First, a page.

OA of the shoulder
The term arthritis means inflammation of a joint, and is associated with cartilage damage. Cartilage is a cushioned padding lining the bones that make up a joint in order to absorb stress during movement. Damage of the cartilage in the shoulder joint causes shoulder arthritis. When the cartilage gets damaged, the raw bones begin to painfully rub against each leading to inflammation. The proportion of cartilage damage inflammation varies with the type and stage of arthritis. The most common types of arthritis are:
- Osteoarthritis: Osteoarthritis, also called wear-and-tear arthritis is a degenerative joint disease that affects the cartilage. The cartilage starts to wear away over time, and in extreme cases, nothing remains to protect the bones, causing painful bone-on-bone contact. Osteoarthritis is the most common type of arthritis, which often occurs with advanced age, excessive strain, or other disease, injury or deformity.
- Rheumatoid arthritis: This is an auto-immune disease in which the body’s immune system attacks healthy joints. Occurring most often in women of childbearing age (15 to 44 years), this disease inflames the lining of joints (synovium). Rheumatoid arthritis mostly affects joints of the hands and feet and tends to be symmetrical (affects the same joints on both sides of the body).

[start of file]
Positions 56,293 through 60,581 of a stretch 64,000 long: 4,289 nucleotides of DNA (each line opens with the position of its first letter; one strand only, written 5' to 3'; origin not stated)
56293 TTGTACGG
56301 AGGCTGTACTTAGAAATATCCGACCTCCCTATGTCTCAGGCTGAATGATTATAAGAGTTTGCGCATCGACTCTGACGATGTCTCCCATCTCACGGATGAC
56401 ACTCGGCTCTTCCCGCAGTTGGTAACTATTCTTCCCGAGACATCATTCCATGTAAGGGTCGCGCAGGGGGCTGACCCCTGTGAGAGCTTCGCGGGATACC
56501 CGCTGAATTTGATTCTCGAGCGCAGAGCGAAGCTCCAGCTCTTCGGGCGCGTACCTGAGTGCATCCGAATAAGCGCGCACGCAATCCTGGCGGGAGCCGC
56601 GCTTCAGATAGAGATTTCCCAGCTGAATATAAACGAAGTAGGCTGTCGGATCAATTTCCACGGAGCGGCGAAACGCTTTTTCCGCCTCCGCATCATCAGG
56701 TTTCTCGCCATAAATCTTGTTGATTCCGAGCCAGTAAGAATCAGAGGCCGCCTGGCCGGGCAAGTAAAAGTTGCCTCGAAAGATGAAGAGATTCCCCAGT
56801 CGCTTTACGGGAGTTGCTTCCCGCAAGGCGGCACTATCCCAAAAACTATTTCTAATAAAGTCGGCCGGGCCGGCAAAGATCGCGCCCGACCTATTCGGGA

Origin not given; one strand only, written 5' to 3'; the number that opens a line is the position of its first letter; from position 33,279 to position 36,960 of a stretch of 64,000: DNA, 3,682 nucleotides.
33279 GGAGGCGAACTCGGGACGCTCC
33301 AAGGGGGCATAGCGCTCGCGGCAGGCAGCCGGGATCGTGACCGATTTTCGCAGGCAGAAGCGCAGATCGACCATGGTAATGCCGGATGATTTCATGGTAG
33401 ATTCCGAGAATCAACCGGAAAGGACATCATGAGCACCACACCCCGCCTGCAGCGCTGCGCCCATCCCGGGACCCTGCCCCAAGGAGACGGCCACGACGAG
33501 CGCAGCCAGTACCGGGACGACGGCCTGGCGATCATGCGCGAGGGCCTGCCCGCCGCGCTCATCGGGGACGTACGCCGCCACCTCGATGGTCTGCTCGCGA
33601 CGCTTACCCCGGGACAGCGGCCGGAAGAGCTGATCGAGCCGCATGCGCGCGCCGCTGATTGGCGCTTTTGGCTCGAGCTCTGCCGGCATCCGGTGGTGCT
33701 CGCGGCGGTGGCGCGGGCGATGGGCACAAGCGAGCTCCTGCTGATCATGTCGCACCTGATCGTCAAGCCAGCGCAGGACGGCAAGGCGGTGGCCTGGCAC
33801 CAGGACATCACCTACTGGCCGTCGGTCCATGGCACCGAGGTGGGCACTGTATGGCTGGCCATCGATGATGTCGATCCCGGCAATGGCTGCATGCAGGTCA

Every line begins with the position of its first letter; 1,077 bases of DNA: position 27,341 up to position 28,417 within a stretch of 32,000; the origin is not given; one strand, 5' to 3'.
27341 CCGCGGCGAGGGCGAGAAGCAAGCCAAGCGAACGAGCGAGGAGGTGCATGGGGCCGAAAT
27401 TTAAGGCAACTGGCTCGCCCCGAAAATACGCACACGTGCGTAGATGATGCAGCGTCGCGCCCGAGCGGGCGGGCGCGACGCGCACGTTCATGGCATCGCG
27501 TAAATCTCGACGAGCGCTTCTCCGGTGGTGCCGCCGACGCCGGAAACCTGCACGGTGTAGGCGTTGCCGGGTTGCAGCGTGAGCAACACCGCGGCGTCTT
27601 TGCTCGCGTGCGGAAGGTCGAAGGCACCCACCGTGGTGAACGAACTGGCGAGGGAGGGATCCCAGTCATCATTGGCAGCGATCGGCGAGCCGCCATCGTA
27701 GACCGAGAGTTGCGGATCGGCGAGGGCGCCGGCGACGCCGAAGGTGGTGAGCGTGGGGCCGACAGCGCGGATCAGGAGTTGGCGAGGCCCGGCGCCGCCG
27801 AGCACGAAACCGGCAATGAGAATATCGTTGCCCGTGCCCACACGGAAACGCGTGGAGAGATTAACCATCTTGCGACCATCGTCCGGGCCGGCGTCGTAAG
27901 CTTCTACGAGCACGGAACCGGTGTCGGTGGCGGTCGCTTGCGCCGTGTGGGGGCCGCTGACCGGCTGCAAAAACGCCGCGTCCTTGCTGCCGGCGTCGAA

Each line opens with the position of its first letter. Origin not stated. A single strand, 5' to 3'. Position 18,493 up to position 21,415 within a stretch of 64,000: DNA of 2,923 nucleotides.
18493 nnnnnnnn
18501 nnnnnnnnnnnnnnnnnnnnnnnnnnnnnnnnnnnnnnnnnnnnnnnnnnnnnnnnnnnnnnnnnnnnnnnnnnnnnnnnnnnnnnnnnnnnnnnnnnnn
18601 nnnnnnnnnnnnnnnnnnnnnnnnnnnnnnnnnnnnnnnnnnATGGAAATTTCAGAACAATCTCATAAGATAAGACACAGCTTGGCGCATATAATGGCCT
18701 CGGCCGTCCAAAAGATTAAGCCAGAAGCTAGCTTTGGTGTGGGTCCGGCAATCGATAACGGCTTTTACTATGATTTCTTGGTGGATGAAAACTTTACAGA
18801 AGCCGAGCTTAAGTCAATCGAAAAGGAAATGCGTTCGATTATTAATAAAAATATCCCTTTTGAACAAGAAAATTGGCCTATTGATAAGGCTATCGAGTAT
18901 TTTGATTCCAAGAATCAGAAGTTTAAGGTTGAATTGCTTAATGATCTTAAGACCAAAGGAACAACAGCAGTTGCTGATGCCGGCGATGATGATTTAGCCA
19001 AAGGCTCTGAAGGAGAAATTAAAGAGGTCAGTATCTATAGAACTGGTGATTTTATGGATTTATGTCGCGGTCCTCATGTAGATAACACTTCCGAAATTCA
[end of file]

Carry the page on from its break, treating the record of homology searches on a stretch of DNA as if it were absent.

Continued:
Each form of arthritis affects the shoulder differently, with general symptoms including swelling and pain or tenderness for more than two weeks, redness or heat, limitation of motion and early morning stiffness. When severe, arthritis can deform or cause disability in the shoulder joint. In an arthritic shoulder:
- The capsule is swollen.
- The joint space is narrowed and irregular in outline.
- Bone spurs or excessive bone can also build up around the edges of the joint.
Doctors diagnose shoulder arthritis with your medical history, a physical exam and X-rays of the affected part. Computed tomography (CT) scans and magnetic resonance imaging (MRI) scans may also be performed to diagnose arthritis.
There is no cure for arthritis, but the symptoms can be managed. Your doctor may prescribe pain and anti-inflammatory medicine, and advice ice application, rest and occupational therapy or physiotherapy, which includes exercises and heat treatment. To reduce pain, your doctor may administer a steroid injection directly into your joint. In severe cases, surgery may be suggested. Common surgeries for treatment of shoulder arthritis include arthroplasty (replacement of the damaged joint with artificial components) and arthroscopy (using narrow instruments and small incisions to clean out the damaged tissue).
Other Shoulder Procedures
- Normal Anatomy of the Shoulder Joint
- Acromioclavicular Joint Separation (shoulder separation)
- Biceps Tendon Rupture
- Calcific Tendonitis
- Rotator Cuff Tear
- Frozen Shoulder
- Shoulder Impingement
- Labral Tear
- OA of the Shoulder
- OA of the Acromioclavicular joint
- Multidirectional/Anterior/Posterior Instability
- Pectoralis Muscle Tear
- Shoulder Dislocation
- Clavicle Fracture
- Proximal Humerus Fracture
- Thrower’s Shoulder
- Subcapularis Tear
- Scapulothoracic Disorders
- Nerve Entrapment in the Shoulder
- SLAP Repair
- Shoulder Arthroscopy
- Arthroscopic Rotator Cuff Repair